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Updated: December 2019
Does anyone else remember the days of the special edition Christmas catalogs–glossy magazine pages filled with carefully photographed wonders that just begged to be circled with a big red marker?!? I remember those well, as does my mother. She commented a while back that she knew as soon as I saw them I would ask for everything on every page. And apparently, if I was told to narrow it down to just one thing, I would generally pick the most expensive thing in the catalog. What did I know about the cost of things at age 8? I like to believe I just had excellent taste for one so young!
What I didn’t like about those catalogs was that I couldn’t keep them to all to myself. Even though it was hard to let go, I was forced to share them with my sister. (Sometimes I was so mistreated!)
I really miss those days. While we do get the occasional toy book or sales ad from various companies, it’s not the same as the whole catalogs from companies like Sears, JCPenney, and Spiegel. (Ah Spiegel…the stuff of my dreams as a teenager.) Some days I’m glad they tapered off with the big books. I can’t imagine trying to keep up with three kids trying to make magic marker circles around their Christmas wishes in one book. I imagine that whatever the outcome, it would escalate very quickly.
Since my children were pretty much weaned on the internet, they never had as much need for catalogs (although I did notice that Amazon now has one full of toys). I have one child who used to keep “bookmarks” on his Granny’s computer so that she would know what to buy him. They have never been the type of kids to ask for everything they see, but if they decide on something that they really, really want, they are pretty quick to let me know.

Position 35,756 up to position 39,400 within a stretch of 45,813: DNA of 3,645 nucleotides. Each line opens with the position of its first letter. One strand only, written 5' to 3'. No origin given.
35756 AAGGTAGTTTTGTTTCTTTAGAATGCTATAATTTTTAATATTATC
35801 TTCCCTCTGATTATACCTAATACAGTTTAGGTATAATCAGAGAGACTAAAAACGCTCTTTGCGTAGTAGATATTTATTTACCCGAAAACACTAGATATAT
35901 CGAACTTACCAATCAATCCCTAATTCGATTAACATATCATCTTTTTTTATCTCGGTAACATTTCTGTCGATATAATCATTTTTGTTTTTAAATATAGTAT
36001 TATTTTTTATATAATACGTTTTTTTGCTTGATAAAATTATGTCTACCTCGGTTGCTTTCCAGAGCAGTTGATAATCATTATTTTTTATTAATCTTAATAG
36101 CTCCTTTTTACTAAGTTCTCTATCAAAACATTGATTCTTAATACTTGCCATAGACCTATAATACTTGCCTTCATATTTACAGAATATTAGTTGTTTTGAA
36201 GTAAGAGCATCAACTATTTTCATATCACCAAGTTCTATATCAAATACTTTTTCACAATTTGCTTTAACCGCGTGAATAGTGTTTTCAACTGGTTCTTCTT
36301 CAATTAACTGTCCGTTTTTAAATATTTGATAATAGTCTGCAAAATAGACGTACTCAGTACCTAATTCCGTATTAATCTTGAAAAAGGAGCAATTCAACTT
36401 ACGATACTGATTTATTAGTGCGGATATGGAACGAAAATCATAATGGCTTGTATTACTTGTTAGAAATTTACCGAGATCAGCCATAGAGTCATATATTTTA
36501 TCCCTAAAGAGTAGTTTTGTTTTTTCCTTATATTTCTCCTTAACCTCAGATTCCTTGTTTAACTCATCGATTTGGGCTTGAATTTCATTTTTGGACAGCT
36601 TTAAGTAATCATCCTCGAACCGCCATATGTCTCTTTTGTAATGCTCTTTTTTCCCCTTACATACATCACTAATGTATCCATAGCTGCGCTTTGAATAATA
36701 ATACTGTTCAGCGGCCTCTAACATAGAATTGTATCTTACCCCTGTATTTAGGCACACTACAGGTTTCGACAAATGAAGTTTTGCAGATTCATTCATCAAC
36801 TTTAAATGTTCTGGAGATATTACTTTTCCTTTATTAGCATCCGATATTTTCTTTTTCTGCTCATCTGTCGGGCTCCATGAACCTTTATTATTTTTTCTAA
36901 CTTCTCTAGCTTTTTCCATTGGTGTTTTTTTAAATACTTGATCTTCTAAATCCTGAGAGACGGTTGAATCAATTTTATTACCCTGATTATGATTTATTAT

And that’s where The Wish List comes in.
My problem has never really been what to buy my children for Christmas. My problem has been what to tell everyone else when they ask what the kids want for Christmas! I started having them make wish lists many years ago. That way, I could figure out what their “Santa” gift was going to be and get ideas for stocking stuffers. Then I could share the rest of the list with family members.
Please don’t get the wrong idea–we have never demanded that anyone get our children any certain gift, but most of our family members do call and ask what the kids would like to have. I’m always glad to get gift suggestions from others and I think a lot of people feel the same. It’s easier to shop and stick to a budget if you know what you are looking for!
Wish lists aren’t just for children either. In the past, I have made wish lists for gift exchanges with various adult family members. They can also come in very handy if you can convince your spouse to make one. At least, I think they would. I haven’t convinced mine to make one yet and he probably wouldn’t look at mine!!
The greatest thing about a wish list is that it can be big or small. It can have the simplest of requests or the most outrageous of dreams. It is, very simply put, your wish!
Here are a few things on my Christmas Wish List this year:
- MasterClass membership
- Outlander Kitchen Cookbook
- New blog theme
- My great-grandmother’s piano that is in “storage”
- An overnight with my husband
- Full-time income doing what I love
That’s about it! Of course, that’s just a general overview. I really like presents so I will appreciate anything I get!! Speaking of presents, I have one here on the blog–this free Christmas Wish List printable that’s just for you to print whenever you want!
So what’s going on your Grownup Christmas Wish List?!?